For the second year in a row, Essence has partnered with the city of New Orleans to bring attention to the issue of gun violence in the Black community by honoring mothers who have lost their children. Mothers and festivalgoers gathered in prayer on the Festival’s Empowerment Experience stage, which served as a hub for thought leaders and celebrities conducting insightful talks over the four-day event.

New Orleans Mayor Mitch Landrieu and Deputy Mayor Judy Reese Morse opened the prayer vigil with a moment of silence for the lives lost, taking a moment to acknowledge the city’s ongoing efforts to curb violence. Over the past year, the Landrieu administration has helped bring the number of murders in the Crescent City down from 193 in 2012 to 155 in 2013.

“We as a nation should say this has got to stop,” Landrieu said Sunday.

Landrieu has also launched the NOLA for Life initiative, which works within communities to address crime and to provide alternatives for youth who would otherwise fall victim to violence. Peters, whose 19-year-old son was shot and killed in May 2010, works with the organization to provide support for mothers and families suffering in the wake of a devastating loss. She addressed the crowd on Sunday, sharing her son Damon’s story while holding back tears. “He was smart. He played basketball and he was a Mardi Gras Indian since the age of 10,” Peters said. “It is so hard to describe the emptiness I feel.”

At one point during the ceremony, mothers pinned photos of the sons and daughters they’ve lost to violence on a “wall of remembrance.”

After the vigil, Peters (with a little help from a local brass band playing “When the Saints Go Marching In”) led the mothers out of the hall and into the atrium of the Convention Center. There she met Tanaka Charles, a mother from Miami who lost her son four years ago, just five days shy of his 21st birthday. The two women embraced, and Charles burst into tears, saying, “We want our kids to be valued just like everyone else.”

TIME Education

Kids Learn How to Code at Essence Festival Hack-a-Thon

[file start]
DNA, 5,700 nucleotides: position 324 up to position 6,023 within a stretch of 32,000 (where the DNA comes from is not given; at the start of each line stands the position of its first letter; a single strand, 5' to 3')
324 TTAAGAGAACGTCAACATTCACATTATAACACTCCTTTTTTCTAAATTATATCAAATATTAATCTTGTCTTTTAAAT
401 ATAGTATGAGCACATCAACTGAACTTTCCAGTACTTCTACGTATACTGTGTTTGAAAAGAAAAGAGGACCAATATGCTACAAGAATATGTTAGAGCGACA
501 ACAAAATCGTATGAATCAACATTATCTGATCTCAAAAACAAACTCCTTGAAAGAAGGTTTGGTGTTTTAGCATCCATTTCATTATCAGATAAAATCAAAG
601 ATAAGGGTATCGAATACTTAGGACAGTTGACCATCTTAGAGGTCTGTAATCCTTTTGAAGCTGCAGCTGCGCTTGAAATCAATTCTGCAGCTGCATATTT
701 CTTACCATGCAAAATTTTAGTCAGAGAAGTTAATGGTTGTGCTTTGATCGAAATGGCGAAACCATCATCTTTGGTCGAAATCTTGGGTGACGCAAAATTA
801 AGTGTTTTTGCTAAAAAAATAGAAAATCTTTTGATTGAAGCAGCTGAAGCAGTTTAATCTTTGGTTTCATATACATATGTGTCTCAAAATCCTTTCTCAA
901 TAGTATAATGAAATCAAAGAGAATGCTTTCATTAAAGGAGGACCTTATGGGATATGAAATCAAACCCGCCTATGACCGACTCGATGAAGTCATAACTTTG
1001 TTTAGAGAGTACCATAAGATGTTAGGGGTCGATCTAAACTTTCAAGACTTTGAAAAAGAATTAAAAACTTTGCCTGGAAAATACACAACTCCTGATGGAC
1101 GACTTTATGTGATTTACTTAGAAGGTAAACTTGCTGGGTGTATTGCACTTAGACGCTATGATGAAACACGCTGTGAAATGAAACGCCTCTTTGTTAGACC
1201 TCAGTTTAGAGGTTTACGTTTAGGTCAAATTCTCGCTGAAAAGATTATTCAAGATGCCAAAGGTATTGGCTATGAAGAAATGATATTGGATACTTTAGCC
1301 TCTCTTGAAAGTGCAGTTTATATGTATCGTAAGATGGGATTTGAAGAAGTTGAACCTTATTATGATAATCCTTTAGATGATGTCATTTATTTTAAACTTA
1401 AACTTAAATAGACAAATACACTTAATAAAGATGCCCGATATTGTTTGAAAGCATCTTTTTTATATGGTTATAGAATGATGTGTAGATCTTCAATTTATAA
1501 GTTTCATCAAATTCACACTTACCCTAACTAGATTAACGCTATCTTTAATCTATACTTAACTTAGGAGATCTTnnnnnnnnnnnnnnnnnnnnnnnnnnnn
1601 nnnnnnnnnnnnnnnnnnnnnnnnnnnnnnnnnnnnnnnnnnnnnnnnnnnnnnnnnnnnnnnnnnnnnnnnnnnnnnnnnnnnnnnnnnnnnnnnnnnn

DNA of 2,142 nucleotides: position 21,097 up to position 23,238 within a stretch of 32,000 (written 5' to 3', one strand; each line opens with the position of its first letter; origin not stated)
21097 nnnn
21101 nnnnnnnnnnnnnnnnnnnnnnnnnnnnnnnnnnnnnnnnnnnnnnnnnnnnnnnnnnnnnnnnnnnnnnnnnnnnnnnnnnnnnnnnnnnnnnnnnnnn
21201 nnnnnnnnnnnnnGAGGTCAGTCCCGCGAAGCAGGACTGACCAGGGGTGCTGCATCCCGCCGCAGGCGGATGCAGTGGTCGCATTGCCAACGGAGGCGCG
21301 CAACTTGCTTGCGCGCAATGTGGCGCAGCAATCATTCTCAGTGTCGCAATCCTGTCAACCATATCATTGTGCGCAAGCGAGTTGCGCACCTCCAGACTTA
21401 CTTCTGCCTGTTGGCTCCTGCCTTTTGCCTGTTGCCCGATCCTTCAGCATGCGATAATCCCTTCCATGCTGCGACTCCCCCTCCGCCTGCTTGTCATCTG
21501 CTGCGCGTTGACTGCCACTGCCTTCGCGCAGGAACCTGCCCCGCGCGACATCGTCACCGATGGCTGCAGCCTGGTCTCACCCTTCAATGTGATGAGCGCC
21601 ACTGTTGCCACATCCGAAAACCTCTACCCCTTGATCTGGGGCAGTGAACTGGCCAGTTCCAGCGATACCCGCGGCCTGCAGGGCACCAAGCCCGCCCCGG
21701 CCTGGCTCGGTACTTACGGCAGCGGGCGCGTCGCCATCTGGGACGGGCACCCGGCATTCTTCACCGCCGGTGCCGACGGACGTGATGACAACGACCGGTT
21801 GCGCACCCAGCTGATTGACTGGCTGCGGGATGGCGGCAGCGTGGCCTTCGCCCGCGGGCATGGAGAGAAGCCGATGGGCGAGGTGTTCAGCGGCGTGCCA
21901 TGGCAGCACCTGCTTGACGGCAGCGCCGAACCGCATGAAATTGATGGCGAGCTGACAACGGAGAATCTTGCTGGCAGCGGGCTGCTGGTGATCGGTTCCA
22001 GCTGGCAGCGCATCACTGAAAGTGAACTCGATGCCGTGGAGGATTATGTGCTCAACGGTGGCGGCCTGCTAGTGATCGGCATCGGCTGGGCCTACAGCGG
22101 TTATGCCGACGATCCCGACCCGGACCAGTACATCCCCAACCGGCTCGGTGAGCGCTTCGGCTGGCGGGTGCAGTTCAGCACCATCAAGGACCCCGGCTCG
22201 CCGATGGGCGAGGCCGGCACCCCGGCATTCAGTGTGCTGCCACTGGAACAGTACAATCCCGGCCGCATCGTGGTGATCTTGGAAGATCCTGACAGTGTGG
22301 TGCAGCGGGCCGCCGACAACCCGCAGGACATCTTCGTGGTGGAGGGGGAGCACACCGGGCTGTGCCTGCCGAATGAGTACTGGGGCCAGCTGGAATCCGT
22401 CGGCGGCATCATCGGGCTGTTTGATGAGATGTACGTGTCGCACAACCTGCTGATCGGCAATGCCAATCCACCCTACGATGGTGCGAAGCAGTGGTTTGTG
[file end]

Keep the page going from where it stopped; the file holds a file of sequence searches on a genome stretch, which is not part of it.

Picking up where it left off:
The #YesWeCode initiative launches in New Orleans

This article originally appeared on Essence.com

Victoria Pannell could have spent her Fourth of July weekend going to barbecues and hanging out with her friends, but the 15-year-old chose to stay indoors and learn how to code.

Pannell, who traveled 24 hours by car with her mom from New York to New Orleans, was one of dozens of teens from all over the country who participated in the Essence Festival’s first-ever hack-a-thon. The event was the official launch of #YesWeCode, an initiative spearheaded by Van Jones (and supported by Prince, who gave it a shout out during his headlining performance) that aims to get 100,000 “high potential, low opportunity” youth to interested and involved in coding.

The event presented the perfect opportunity for Pannell to marry her love for computers and her passion for helping to end child sex trafficking, which was the focus of the application she spent the weekend building. When Pannell was 13, she portrayed a girl forced into sex trafficking in a public service announcement for change.org. The issue has stuck with her ever since. “After I portrayed Monica, the victim, I couldn’t sleep thinking about how there were girls whose bodies were being ravaged by strangers every day,” Pannell said. “Sex trafficking is an operation, and we want to prevent that operation from happening.” Through her application, the Sex Trafficking Operations Prevention app or, STOP, she’d help connect potential and current victims of trafficking to support services like the Polaris Project’s Hotline.